“This is a very large expanse of a lagoon with plenty of docking space on a commercial property,” Farr’s attorney Pete Cosby said. “It is a waste of a commercial resource that goes against the grain of the comprehensive plan at this point in time.”
According to Cosby, the comprehensive plan states that existing commercial development can accommodate more intense usage and Ocean City should promote that to its maximum efficiency in balance with the interest of the people in the neighborhood. Also, Ocean City faces important future challenges. The economy even more so than in the past will rely on the resort emphasis on its economic generator, he said. In the past, land development shared this role to some extent. If the town approaches build out, development will be less prominent consequently and the town should concentrate on keeping trends in the tourism industry.
“I have never seen a more appropriate place to put this boat. Where it has visibility from Coastal Highway…and makes Ocean City an exciting and vibrant place,” Cosby said. “We understand that you [residents] have concerns and we are gearing this operation of making that impact where you won’t be affected.”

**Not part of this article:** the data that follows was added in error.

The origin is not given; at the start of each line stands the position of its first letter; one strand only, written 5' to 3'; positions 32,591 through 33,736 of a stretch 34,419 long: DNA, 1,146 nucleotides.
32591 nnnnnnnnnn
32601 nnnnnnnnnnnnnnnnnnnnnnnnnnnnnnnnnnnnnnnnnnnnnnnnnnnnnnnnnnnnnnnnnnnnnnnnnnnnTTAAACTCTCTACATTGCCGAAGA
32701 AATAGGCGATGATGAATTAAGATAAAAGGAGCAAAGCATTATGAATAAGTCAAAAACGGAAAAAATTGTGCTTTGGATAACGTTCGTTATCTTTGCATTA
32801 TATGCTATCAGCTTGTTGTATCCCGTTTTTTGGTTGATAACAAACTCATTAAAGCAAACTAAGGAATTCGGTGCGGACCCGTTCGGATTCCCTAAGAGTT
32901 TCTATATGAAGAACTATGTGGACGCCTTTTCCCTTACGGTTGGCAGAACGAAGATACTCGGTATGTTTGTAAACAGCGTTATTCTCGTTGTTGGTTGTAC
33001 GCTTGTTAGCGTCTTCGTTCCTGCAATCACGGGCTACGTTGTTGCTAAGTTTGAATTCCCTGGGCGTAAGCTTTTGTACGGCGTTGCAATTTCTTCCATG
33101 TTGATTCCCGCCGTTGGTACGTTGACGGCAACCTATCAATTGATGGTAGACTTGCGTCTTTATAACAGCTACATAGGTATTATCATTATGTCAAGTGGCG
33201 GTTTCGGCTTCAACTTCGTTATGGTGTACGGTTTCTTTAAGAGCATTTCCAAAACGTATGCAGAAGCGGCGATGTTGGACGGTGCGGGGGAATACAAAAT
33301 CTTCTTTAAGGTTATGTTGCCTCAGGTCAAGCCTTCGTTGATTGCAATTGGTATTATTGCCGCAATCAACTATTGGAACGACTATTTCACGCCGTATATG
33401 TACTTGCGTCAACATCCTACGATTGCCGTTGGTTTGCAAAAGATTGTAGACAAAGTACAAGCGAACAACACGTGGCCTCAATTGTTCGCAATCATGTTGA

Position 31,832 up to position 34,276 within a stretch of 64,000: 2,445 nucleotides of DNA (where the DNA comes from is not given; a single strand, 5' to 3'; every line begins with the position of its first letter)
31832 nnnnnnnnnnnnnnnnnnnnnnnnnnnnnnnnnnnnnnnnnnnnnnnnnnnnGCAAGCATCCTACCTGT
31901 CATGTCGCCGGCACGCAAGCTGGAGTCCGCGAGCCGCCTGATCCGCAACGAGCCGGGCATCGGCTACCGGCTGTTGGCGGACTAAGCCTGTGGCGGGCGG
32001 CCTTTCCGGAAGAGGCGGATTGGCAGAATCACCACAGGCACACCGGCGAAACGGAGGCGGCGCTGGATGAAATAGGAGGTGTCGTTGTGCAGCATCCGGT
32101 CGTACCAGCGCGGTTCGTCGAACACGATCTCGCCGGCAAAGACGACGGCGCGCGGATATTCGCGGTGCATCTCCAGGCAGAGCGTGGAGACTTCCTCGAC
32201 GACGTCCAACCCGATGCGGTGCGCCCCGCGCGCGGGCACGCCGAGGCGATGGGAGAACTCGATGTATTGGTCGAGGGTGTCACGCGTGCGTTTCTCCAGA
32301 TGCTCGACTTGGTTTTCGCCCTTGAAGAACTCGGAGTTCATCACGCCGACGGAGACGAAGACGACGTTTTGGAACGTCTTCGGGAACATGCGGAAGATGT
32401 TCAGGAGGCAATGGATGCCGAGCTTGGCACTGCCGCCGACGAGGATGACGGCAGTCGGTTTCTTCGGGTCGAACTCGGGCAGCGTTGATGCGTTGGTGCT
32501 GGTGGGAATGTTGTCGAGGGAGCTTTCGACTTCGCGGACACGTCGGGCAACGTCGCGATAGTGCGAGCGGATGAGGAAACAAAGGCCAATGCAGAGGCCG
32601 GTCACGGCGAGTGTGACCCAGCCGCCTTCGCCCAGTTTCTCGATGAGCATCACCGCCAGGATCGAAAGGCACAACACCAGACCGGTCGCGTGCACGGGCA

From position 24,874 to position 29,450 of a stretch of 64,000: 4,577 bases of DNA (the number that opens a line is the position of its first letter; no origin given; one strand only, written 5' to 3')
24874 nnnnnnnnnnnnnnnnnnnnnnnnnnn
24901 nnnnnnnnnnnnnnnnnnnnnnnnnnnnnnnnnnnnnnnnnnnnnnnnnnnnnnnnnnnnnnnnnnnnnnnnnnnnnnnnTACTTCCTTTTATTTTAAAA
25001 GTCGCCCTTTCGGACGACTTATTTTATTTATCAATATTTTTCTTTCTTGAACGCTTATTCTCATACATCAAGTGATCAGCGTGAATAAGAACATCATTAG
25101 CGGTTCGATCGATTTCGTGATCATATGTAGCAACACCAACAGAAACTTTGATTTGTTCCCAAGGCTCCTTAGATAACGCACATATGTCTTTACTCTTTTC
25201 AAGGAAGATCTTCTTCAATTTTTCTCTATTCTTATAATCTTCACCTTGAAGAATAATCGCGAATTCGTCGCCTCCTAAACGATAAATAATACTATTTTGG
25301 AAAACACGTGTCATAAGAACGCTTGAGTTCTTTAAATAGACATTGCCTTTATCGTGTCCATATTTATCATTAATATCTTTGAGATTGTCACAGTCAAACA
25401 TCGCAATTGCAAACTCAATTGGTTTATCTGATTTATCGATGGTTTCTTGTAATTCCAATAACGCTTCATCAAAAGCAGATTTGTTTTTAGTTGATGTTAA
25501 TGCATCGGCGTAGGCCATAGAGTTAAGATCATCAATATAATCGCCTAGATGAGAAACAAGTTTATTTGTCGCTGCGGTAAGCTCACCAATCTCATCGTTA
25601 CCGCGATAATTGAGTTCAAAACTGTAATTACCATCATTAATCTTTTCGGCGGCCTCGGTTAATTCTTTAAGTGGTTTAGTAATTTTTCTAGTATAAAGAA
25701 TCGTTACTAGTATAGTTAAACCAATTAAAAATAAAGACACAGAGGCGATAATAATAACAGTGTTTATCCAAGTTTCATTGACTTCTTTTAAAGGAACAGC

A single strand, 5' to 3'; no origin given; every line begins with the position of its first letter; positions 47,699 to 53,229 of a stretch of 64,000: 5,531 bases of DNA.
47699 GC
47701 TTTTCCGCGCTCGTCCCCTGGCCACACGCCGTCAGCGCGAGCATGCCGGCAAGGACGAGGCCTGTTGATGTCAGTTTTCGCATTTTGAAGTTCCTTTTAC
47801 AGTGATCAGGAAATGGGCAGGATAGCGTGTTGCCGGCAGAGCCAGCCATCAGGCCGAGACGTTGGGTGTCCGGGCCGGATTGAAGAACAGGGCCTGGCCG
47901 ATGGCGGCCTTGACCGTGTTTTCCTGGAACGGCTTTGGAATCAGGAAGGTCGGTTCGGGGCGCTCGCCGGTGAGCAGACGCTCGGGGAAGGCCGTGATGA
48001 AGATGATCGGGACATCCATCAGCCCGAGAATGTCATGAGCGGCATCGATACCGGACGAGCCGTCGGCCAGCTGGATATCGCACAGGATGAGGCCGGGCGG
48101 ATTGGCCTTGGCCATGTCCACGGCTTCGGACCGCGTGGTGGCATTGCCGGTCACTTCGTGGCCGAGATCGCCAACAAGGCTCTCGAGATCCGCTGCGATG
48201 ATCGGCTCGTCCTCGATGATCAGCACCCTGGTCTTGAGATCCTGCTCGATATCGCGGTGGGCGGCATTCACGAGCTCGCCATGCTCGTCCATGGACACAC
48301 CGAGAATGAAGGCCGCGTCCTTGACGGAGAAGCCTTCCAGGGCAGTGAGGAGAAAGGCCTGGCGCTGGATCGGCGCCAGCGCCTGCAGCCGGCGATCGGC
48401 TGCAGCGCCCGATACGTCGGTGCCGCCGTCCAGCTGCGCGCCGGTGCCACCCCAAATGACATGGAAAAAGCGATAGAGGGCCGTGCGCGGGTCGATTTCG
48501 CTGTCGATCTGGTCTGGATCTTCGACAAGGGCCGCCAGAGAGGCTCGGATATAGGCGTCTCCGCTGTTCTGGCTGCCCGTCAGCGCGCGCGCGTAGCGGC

Larry Sawyer, manager of Ocean City Square Shopping Center, was in attendance to represent the owner of Peddler Square Inc., and spoke in favor of Farr’s operation.
“We are presently operating with 20 percent vacancy,” Sawyer said. “We need to attract any possible tenants that would make our shopping center more viable and not be a detriment to any of the patrons of the shopping center or the people that live up and down the lagoon.”
Sawyer explained that the owner has the choice of operating a boat marina out of the lagoon that would be able to contain at least 50 boats because the basin is 1,000 feet wide. He said that there are no plans in doing so but made the comparison so that the residents would realize the difference in congestion 50 boats would make when compared to one parasailing boat.
“We respectfully request that you look favorably on this man’s application and in doing so take it one step further and help the business of this town in making sure it stays viable,” Sawyer said. “We lost over 50 percent of our commercial property in this town due to residential building in the last 20 years.”
Resident Pete Skilton of Baywatch III said that when he bought his property he planned on the area remaining residential and he never expected a commercial business to move in. He was also concerned over the boat traffic and the congestion in the canal that already exists.